Since the late 1980s, the esteemed British documentary photographer Martin Parr has been taking photographs in Ireland. Between 1980-1982 he lived in in Boyle, Co. Roscommon, where he embedded himself in the land and culture, capturing the area where he was based. Since then, he has returned many times to continue this work, coming back to Ireland at regular intervals over the last three decades.
During that time, he captured the changing Ireland and created a series of images that present the effects of wealth and Americanisation on the country.
At a pivotal time of social and cultural change, these series’ range from the Texan-inspired bungalows of Co. Leitrim to the Country and Western dances in rural dancehalls, showing an Ireland on the cusp of the Celtic Tiger era. Since then, he has produced new series of works around the Silicon Docks in Dublin, once again exploring the new wave of Corporate American influence in Irish society and the shadow of an impending Brexit.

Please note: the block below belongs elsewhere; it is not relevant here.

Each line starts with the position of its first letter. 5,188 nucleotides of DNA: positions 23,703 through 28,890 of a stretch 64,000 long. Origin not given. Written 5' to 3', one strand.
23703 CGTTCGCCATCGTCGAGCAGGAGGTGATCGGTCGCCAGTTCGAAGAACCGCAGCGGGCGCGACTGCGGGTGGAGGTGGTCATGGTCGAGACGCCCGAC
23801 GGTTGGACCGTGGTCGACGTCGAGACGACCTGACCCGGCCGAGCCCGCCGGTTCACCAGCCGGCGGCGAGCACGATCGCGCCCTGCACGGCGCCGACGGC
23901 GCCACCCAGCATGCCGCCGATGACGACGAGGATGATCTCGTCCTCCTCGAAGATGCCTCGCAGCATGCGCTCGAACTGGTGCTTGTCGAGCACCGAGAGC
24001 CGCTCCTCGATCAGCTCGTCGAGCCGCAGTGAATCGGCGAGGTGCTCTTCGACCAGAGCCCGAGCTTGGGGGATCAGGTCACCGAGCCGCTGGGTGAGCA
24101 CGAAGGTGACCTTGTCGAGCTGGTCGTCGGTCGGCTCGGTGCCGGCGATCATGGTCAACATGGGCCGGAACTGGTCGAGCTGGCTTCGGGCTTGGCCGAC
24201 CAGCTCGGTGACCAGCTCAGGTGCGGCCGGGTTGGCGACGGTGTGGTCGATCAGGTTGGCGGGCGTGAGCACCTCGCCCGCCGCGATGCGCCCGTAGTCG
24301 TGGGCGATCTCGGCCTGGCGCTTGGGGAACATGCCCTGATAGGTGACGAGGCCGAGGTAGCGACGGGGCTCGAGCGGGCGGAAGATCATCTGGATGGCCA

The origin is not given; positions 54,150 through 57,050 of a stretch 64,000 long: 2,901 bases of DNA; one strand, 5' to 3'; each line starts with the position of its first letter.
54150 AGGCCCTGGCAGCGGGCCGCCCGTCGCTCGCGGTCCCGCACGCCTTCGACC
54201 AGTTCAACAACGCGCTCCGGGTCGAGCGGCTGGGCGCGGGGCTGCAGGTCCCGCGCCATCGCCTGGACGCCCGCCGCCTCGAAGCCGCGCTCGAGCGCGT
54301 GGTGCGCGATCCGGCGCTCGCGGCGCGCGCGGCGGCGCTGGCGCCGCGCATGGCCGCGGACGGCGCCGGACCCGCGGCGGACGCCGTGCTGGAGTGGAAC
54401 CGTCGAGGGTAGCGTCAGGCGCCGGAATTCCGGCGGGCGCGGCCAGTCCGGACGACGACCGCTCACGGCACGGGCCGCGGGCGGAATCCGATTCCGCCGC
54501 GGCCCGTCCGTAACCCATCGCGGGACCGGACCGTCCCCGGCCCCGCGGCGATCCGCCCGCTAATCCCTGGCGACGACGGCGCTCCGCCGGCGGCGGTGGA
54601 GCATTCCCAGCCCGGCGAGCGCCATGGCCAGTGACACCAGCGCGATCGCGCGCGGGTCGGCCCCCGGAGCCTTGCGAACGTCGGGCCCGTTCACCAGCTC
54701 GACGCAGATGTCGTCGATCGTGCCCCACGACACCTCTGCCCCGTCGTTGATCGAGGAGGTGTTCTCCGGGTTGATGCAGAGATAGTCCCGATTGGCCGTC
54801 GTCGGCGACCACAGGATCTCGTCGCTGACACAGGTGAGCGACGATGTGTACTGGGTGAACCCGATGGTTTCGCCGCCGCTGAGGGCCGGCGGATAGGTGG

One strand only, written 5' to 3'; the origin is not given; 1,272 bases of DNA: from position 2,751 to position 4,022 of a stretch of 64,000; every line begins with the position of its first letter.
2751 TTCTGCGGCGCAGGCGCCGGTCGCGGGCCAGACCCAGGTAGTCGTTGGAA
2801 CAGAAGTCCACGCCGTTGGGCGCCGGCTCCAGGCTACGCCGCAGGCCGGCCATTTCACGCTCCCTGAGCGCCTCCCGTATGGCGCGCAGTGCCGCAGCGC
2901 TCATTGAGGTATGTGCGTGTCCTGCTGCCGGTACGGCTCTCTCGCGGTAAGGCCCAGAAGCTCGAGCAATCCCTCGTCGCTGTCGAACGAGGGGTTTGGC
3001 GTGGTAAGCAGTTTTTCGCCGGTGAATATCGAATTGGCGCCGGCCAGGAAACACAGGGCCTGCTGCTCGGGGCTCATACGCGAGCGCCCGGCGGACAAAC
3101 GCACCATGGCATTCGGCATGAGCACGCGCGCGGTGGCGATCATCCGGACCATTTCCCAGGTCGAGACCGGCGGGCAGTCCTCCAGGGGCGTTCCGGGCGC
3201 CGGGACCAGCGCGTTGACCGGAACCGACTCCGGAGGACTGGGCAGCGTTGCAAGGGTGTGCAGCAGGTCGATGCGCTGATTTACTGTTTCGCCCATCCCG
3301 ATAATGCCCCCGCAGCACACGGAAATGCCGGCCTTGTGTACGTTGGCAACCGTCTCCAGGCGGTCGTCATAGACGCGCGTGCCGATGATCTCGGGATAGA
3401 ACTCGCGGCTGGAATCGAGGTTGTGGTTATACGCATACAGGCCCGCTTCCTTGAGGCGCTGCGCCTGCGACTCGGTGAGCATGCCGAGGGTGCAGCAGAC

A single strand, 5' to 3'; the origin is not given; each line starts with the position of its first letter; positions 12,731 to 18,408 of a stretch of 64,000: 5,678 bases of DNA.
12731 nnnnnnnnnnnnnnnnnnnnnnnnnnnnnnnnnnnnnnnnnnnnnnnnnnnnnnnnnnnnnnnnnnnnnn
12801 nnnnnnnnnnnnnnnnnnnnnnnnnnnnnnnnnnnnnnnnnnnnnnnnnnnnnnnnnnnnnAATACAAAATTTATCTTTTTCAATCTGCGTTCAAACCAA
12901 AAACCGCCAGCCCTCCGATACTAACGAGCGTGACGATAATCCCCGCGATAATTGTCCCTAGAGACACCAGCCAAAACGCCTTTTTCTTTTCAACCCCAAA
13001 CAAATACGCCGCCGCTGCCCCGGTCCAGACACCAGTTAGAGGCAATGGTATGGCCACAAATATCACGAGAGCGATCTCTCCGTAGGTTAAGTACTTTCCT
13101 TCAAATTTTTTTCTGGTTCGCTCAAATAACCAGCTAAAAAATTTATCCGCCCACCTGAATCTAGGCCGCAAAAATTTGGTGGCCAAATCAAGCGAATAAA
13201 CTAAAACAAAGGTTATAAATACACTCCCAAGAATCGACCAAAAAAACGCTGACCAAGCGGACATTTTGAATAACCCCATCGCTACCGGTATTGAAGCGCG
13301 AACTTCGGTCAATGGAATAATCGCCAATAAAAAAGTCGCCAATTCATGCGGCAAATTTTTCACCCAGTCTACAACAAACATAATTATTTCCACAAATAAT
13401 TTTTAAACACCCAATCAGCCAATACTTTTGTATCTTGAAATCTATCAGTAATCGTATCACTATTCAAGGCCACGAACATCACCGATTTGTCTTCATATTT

Until now, this expansive series of images made in Ireland over a 40-year period has not been exhibited in its entirety. Now, a two-year international tour presents all of Parr’s work from the country across six venues from Spring 2021 to December 2022. The work explores a variety of themes and events of historical and social significance in Ireland including the Pope’s visit, the traditional Irish horse and cattle fairs, rural ballrooms, the infamous abandoned Morris Minors of the West of Ireland, seaside holidays, and the changing face of economic Ireland.
The tour, which began in Spring 2021 in Limerick City Art Gallery, will open (for Culture Night) at Roscommon Arts Centre on September 17th, and will be on display until October 29th.
The Roscommon Arts Centre exhibition is supported by Creative Ireland and The Arts Council.